This time of year, when all the beautiful summer flowers have died back, when many of the birds and most of the butterflies have already left for the season, and when my favorite amphibian, the American bullfrog, sits in the muck at the bottom of a pond until spring, I’m often hard-pressed to find things to photograph.
On a recent picture walk, for example, I trudged around for hours with my heavy camera equipment slung across my shoulders hoping for at least one tiny bird or one late-season dragonfly to land nearby. But all I managed to capture that day was a chipmunk, a fungus, and a fern!! The fungus and the fern were mostly desperation shots (for lack of anything better to shoot), and the chipmunk, well, chipmunks are just cute. I had hoped for so much more!
As the world is slowly being drained of color, and the weather vacillates wildly from blissfully pleasant to bitterly disgusting, it takes a lot more motivation, and a whole lot more creative thinking on my part to go for a picture walk. It’s so much harder to find things to photograph! My slow deliberate rambles become even slower as I take more time to investigate whether some nondescript plant has any ‘picture potential’. I ponder the possibilities of a curled-up leaf, or a milkweed pod, as well as a host of other ubiquitous things, like mushrooms, mallards, and geese, to see if something ordinary can look extraordinary—or at least interesting! Usually, if I look hard enough and long enough, I’ll find something!
To keep the boredom from setting in, I rotate through a variety of different nature preserves, both near and far. They may have the same birds, and the same dying plants that I have near to home, but the setting is new! I also go out at different times of the day, in different kinds of weather, with one lens or the other, just to mix things up and to keep myself from losing interest.
Since I started this hobby several years ago, I’ve taken well over 200,000 pictures! I don’t really ‘need’ another mallard, goose, or chipmunk, but I do need all the collateral benefits that come with every walk in the woods, every amble through a field of goldenrod, and every contemplative moment I’ve spent beside a pond watching a bird glide effortlessly along, or a great blue heron stand motionless for hours waiting for lunch to swim by. When I’m out on a picture walk, totally immersed in the task at hand, there’s absolutely no room left in my head for anything else. It’s the perfect antidote to life’s worries.
It’s those collateral benefits that keep me going back for more.
There are many things I am thankful for in this life; the love of family, our good health, food on the table, a roof over our heads, and a multitude of other blessings. Near the very bottom of that list, but certainly not last, I am thankful that flowers don’t fly! It may seem like a very strange thing to be thankful for, but I am a nature photographer, and things that don’t fly are so much easier to photograph than things that do!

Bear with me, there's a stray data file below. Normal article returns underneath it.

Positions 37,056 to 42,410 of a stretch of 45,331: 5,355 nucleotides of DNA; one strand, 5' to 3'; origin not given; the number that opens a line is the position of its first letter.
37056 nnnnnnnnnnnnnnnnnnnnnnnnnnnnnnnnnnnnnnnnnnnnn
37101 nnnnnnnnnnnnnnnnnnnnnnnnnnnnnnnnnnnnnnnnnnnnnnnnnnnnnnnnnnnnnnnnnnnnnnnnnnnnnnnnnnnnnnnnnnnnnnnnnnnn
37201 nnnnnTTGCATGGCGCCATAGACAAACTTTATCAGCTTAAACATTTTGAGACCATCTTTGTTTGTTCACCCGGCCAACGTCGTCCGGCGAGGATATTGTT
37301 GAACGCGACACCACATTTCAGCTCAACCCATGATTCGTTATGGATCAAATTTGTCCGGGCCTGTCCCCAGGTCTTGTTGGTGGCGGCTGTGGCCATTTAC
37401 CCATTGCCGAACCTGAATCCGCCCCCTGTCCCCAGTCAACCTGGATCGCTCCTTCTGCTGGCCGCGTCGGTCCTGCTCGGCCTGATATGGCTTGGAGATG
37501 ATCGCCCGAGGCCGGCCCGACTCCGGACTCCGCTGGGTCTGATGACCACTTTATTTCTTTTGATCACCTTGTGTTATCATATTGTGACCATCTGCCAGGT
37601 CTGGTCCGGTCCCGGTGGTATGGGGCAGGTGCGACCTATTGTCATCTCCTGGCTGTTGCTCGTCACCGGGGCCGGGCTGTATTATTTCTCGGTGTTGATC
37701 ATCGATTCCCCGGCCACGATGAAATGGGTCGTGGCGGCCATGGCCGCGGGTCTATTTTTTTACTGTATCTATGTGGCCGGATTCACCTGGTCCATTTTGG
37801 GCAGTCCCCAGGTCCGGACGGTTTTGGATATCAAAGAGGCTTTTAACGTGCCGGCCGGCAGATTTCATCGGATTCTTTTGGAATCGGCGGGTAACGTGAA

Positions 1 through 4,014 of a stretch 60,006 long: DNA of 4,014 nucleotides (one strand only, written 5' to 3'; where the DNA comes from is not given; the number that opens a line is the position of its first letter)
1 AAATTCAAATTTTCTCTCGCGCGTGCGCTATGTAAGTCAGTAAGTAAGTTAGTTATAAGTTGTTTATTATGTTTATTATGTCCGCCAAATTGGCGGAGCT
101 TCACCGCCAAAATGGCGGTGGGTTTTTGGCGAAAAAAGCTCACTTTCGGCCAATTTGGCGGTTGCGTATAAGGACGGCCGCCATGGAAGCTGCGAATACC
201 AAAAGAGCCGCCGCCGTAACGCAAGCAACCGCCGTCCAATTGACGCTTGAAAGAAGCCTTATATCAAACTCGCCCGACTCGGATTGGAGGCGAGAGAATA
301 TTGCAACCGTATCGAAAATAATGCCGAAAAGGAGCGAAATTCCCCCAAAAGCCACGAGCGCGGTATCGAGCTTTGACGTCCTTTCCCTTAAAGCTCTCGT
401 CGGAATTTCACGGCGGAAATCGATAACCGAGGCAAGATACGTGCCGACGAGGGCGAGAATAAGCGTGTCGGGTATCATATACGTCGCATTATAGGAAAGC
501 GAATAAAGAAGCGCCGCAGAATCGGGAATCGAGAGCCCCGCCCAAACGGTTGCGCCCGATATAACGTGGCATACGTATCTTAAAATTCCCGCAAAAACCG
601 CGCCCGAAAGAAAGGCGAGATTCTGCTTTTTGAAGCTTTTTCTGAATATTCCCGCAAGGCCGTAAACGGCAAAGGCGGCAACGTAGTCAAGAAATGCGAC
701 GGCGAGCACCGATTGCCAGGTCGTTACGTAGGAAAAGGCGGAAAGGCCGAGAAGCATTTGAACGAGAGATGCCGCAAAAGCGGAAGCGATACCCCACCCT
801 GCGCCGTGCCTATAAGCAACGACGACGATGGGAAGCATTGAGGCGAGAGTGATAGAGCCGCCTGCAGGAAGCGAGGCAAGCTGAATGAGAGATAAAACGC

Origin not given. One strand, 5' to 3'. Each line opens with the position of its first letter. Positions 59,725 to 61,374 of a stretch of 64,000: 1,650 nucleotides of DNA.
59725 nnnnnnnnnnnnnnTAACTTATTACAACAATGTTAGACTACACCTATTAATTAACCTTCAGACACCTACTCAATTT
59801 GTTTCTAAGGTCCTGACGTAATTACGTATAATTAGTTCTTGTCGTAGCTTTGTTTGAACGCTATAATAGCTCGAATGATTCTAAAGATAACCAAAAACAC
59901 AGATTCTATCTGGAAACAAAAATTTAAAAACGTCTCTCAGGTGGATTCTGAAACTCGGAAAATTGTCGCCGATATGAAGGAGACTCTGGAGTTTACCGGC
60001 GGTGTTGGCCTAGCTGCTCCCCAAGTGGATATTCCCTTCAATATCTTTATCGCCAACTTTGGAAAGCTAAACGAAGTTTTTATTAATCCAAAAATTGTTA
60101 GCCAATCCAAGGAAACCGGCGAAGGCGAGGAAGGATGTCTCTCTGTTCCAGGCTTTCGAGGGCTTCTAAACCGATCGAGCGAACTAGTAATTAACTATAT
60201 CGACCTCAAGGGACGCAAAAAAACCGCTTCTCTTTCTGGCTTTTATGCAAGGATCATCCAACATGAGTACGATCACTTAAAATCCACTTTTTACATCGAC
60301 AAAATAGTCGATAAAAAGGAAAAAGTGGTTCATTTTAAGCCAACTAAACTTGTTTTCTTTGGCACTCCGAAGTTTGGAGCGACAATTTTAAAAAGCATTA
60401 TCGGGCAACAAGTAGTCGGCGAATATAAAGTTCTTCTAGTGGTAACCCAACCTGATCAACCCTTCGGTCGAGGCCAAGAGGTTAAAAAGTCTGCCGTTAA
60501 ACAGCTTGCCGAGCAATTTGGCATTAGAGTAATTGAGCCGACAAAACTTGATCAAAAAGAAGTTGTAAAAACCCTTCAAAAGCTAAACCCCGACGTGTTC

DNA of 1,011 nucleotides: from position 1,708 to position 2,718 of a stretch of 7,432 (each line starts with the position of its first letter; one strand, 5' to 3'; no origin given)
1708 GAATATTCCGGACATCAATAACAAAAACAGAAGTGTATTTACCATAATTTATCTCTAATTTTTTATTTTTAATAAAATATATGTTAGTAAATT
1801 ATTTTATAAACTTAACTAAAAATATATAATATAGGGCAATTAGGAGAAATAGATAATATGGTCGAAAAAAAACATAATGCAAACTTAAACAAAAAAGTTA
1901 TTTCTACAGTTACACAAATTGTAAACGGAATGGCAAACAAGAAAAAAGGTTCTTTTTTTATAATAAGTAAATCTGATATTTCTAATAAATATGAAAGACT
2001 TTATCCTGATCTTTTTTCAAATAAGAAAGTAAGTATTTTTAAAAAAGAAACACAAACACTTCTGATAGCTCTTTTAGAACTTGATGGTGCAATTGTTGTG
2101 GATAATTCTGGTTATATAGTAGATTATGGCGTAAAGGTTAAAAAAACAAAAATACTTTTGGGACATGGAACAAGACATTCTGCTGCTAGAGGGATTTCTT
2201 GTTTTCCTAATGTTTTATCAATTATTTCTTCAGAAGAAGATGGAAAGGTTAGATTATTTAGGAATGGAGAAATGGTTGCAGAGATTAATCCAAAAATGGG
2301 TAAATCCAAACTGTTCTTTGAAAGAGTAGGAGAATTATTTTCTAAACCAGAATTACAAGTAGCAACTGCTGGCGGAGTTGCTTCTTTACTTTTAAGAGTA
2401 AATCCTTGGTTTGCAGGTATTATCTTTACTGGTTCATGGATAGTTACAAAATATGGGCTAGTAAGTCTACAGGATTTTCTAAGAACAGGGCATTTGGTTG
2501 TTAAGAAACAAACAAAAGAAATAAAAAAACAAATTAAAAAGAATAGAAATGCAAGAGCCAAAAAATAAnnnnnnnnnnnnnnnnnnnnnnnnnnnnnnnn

I’m always a bit anxious when I photograph things that fly because there is just the tiniest window of opportunity to get things right before the winged creature disappears! Once I spot the bird, butterfly, or dragonfly, there’s rarely enough time to adjust the focus, let alone change the ISO, the f-stop and the shutter speed before they disappear!
The other difficult thing about winged creatures is, they never let you know when they’re leaving! I remember the first time I was trying to take a picture of a butterfly. It was years ago, but it still comes back to me every time something flies away without a sound. For some reason, I kept thinking that the creatures I was taking pictures of would make some kind of noise when they left, like people do when they shuffle their feet, shut the door, or say goodbye. You definitely know when humans have left. Most of the time, you even know exactly where to find them! But not so much with birds and butterflies! They just silently flutter away without a sound and, most of the time, I have absolutely no idea where they’ve gone. I wish they all wore bells!
A few bigger birds, like the great blue heron and the little green heron will, on occasion, let you know they’re leaving by blurting out a raspy squawk or two. Sometimes, I can even get a decent picture as they depart. Or, consider the lowly bullfrog, who doesn’t exactly have wings, but will at least let me know when it’s leaving by yelling, “YEEP!” as it jumps into the water. Unfortunately, by the time I hear the “YEEP”, it’s too late for a picture!